Little Theater, May 31
About two-thirds of the way through her Saturday night show
in Saratoga Springs, the roadie took Suzanne Vega’s guitar
off the stage. Backed only by bassist Mike Visceglia and drummer
Doug Yowell, Vega clapped and sang “Fat Man and Dancing Girl.”
It was a lively, percussive, utterly great version of a song
that, on the original album (1994’s 99.9 F), achieved
an equally great result through some very slick arranging
and producing. She was having fun—the drummer left, and then
Vega and Visceglia performed “Left of Center,” which was,
back in the day, her first foray into pop music. Vega’s cool,
detached singing style has always worked well in a pop context.
She continued to perform sans guitar for a few more songs,
including an intense “Blood Makes Noise.”
If anyone can take the folk out of folk-rock, it’s
Vega. When some DJs named DNA remixed the a cappella “Tom’s
Diner” with synth sounds and beats and turned it into a Top
5 hit, she wasn’t bothered—she often performed it the same
way herself. As she did at the Spa Little Theater.
That doesn’t mean she didn’t get into it with her acoustic
guitar. There were a surprising number of songs from her eponymous
first album in the set: “Cracking,” “Freeze Tag,” “Marlene
on the Wall,” and “The Queen and the Soldier.” She gave the
latter a hilarious introduction: “Are you in the mood for
a long, heavy ballad in a minor key? Because I’ve got one
of those.” (Then again, the audience seemed to be packed with
longtime fans who actually knew all these songs.) She
also performed two kinda sexy numbers from her underrated
album Nine Objects of Desire, “Stockings” and “Caramel.”
Her droll between-song banter kept the crowd entertained.
She took the time to explain that her 1994 song “Rock in the
Pocket” was about David and Goliath—something she thought
was obvious, but one concert reviewer thought was a metaphor
for a lover’s penis size.
It was the second show of her current tour, but there weren’t
too many early-tour glitches; the few they had were forgiven
by the almost-sold-out crowd, and joked about by Vega and
her band. I was surprised that she didn’t play more songs
from her most recent album Beauty & Crime, but
she said the set list was a work in progress.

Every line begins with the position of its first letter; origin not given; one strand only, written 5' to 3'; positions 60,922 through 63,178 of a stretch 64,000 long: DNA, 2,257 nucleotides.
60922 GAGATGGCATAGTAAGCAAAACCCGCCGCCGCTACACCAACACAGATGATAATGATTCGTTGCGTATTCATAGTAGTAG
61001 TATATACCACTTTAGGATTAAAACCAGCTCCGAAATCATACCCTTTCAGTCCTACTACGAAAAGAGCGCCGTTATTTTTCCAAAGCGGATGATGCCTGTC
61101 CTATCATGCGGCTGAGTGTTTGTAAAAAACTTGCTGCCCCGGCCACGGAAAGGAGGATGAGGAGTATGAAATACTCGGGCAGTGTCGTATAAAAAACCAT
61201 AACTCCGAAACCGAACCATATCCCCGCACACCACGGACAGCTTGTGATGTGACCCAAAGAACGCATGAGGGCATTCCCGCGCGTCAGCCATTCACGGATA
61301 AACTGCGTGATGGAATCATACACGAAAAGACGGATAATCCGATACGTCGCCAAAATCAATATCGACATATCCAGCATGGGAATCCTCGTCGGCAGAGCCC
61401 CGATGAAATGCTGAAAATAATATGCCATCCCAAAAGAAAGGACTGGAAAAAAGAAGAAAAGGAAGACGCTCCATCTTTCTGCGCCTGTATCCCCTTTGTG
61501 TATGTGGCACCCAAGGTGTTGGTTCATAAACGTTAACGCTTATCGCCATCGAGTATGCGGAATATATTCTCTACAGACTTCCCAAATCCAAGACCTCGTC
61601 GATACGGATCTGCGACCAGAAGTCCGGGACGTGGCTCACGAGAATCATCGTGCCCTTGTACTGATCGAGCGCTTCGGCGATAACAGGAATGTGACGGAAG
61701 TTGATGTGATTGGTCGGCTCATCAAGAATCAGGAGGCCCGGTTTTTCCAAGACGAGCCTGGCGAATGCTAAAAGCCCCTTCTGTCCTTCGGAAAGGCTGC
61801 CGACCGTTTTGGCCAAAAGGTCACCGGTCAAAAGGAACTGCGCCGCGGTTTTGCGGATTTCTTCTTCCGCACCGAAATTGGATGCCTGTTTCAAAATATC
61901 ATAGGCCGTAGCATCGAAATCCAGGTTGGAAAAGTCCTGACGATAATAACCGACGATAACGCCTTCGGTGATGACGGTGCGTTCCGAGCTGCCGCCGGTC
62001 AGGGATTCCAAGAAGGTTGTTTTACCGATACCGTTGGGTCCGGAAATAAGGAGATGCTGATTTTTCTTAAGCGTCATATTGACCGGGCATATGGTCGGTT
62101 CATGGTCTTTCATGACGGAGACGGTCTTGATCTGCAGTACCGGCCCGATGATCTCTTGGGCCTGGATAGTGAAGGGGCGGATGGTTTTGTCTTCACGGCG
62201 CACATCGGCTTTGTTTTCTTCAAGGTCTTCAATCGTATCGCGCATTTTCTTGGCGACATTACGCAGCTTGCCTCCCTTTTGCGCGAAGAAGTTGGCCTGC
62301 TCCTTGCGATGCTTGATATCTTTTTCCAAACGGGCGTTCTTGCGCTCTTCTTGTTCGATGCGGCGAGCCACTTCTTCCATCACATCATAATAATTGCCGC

Kudos to SPAC for staging more shows in the Spa Little Theater.
They should keep it up.
The Sparrow Quartet
Egg, May 30
Ever since Claude Debussy heard a performance of a Javanese
gamelan, or cymbal orchestra, at the 1889 Universal Exposition
in Paris, and was inspired to compose in a new Impressionist
style, musical meetings of the East and West have yielded
often striking results. Most recently, old-time banjoist and
singer Abigail Washburn’s new, high-powered acoustic group
the Sparrow Quartet has blended Chinese folk melodies with
elements of Appalachian string-band music and classical music
to create a hybrid sound that proved, for the most part, unique
and engrossing at a well-attended show at the Egg last Saturday.
Under the light of two spherical, red silk lanterns, Washburn,
wearing a red ankle-length dress, was accompanied by bluegrass-banjo
hero Bela Fleck, Casey Driessen on the five-string violin,
and cellist Ben Sollee. Even the configuration of instruments
was unusual—although the cello was heard in early string-band
music, you rarely if ever see a banjo played with three-finger
technique alongside one plucked in the older clawhammer style.
The group opened with “Overture” from their eponymously titled
debut CD. As the cello droned away, the other musicians introduced
themselves with terse melodic statements. Washburn frailed
a lick, Fleck chirped out a riff in parallel fifths to invoke
an Oriental mood, and Driessen tossed off a smooth bluegrass
phrase or two before he and Sollee played a short interlude
reminiscent of chamber music. Although these nebulous echoes
and glints of three cultures were intriguing, nothing of substance
ever coalesced, and the piece seemed awfully pretentious.
The music went way uphill, though, with a love song from the
Chinese province of Sichuan of where Washburn went to school.
She sang a traditional pentatonic minor melody in a somewhat
breathy soprano while the group provided a string-band type
backup. As Fleck, Washburn, and Driessen soloed in turn, their
impeccable musicianship signaled that a fine evening of music
was in store.
And so it was. Later in the first set, “A Kazakh Melody,”
a folk tune from Central Asia set over a lush, gorgeous harmonization
by the strings showed off the band’s arranging skills. In
“Everybody Does It Now” the foursome changed gears for a hokum
blues tune with dazzling breaks from Driessen and Fleck, who
is perhaps the most virtuosic three-finger-style banjoist
During the second set, Washburn, a strong and precise singer,
delivered superb vocals on Led Zeppelin’s gospel-styled song
“Nobody’s Fault But Mine.” In another vein altogether, “Strange
Things” was an ominously apt rendition of a 1952 Henry Green
song bemoaning a world on an uncertain and dangerous course.
The Sparrow Quartet, too, is a strange thing, but a brilliant
and original one all the same.
Photo: Julia Zave
Year in the Life
Capital Region’s Jim Gaudet and the Railroad
Boys celebrated the one-year anniversary of their monthly
residency at Tess’ Lark Tavern on Monday night. Gaudet, who
took a self-imposed hiatus from performing for much of the
last decade before returning with last year’s Recalling